Even according to Wikipedia, Hong Kong is a disambiguation.
Across the hilly streets in Central we lost the count of stairs and slopes. And it’s like a highway of things to watch and document about. American style bars, street markets, little sushi, international restaurant. And then tall, ruined buildings, that make your heart skip a beat when they let you peek through them: the sky white as a wall made of salt, a rare ray of light, another irresistible weird building hanging one after the other. We walked all along like a landslide, rushing our restless hearts to the next thing to see, to a discovery.
We got stuck by the heat in a public garden along the fancy Hollywood Road, looking at the ladies and at this peculiar couple, two complete strangers who shared a bench without changing expression or interacting for more than 15 minutes. Fascinating scene.
What strikes most maybe are the temples in the middle of the city. They are silent, almost surreal. Red and gold dominate the place. The smell on the air and the slow pace of prayers – repeat x3, I learnt- made me felt every time a humble piece of the jigsaw someone else was trying to do. There I remembered when child I was at church, and I had this naturally imposed silence during the Gospel.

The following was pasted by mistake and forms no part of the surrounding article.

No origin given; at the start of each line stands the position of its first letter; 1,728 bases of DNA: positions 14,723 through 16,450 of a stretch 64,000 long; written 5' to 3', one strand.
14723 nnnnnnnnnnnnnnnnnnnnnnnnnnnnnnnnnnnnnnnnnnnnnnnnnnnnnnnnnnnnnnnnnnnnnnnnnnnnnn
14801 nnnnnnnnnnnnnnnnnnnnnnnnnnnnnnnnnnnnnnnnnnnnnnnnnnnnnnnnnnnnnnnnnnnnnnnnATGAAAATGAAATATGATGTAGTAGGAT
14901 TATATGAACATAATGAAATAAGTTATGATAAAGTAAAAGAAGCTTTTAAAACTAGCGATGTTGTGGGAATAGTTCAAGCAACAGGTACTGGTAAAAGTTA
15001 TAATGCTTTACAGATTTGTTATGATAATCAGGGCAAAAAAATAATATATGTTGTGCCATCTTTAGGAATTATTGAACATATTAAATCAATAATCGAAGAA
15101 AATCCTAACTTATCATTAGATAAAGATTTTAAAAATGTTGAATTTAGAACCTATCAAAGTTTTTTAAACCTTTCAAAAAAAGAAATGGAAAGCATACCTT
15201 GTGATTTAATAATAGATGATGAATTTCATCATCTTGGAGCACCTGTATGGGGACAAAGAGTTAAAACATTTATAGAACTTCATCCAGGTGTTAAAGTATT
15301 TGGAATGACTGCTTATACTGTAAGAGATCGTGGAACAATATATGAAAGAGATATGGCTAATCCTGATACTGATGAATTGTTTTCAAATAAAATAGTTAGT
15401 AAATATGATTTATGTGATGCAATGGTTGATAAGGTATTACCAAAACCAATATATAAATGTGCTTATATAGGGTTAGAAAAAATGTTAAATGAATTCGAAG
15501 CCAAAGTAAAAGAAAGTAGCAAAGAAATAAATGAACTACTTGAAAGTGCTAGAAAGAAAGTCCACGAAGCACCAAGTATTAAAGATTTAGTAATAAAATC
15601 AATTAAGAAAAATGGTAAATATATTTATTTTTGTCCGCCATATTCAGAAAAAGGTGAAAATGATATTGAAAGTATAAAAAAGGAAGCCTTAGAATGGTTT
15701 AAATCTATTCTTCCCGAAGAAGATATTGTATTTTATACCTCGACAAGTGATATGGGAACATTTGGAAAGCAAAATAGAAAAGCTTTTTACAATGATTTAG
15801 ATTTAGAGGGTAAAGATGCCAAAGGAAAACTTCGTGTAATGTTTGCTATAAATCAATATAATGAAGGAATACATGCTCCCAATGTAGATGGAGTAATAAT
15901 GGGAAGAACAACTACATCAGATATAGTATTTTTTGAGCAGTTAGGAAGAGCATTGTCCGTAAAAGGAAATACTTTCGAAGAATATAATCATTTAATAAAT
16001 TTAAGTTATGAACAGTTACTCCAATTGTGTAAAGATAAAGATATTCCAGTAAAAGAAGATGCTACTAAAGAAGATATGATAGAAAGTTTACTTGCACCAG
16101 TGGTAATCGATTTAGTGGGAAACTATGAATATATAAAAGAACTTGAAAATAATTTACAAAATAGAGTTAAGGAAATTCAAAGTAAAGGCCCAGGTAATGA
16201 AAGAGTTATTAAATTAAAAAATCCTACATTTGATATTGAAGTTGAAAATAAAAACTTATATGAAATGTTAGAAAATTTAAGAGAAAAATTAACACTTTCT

A change of plans is always on its way: call it fate, call it rain, call it HK. Walking ups and downs, the harbour is a precious shelter to sit down, look at the buildings switching their lights, putting up the show. Sunset, then Darkness came so early that we had just got used to breath and say “I love the smell of napalm in the morning.” that with the big question spinning in my head ‘why do they use so so much diesel fuel everywhere? Maybe it’s the cure for my asthma’ it’s time to celebrate ourselves in a panorama bar.
In the background Edith Piaf singing “La vie en rose”, I drink my cocktail and think that life can be beautiful, but sometimes is just beyond it. I surrender to HK and its power. Cheers.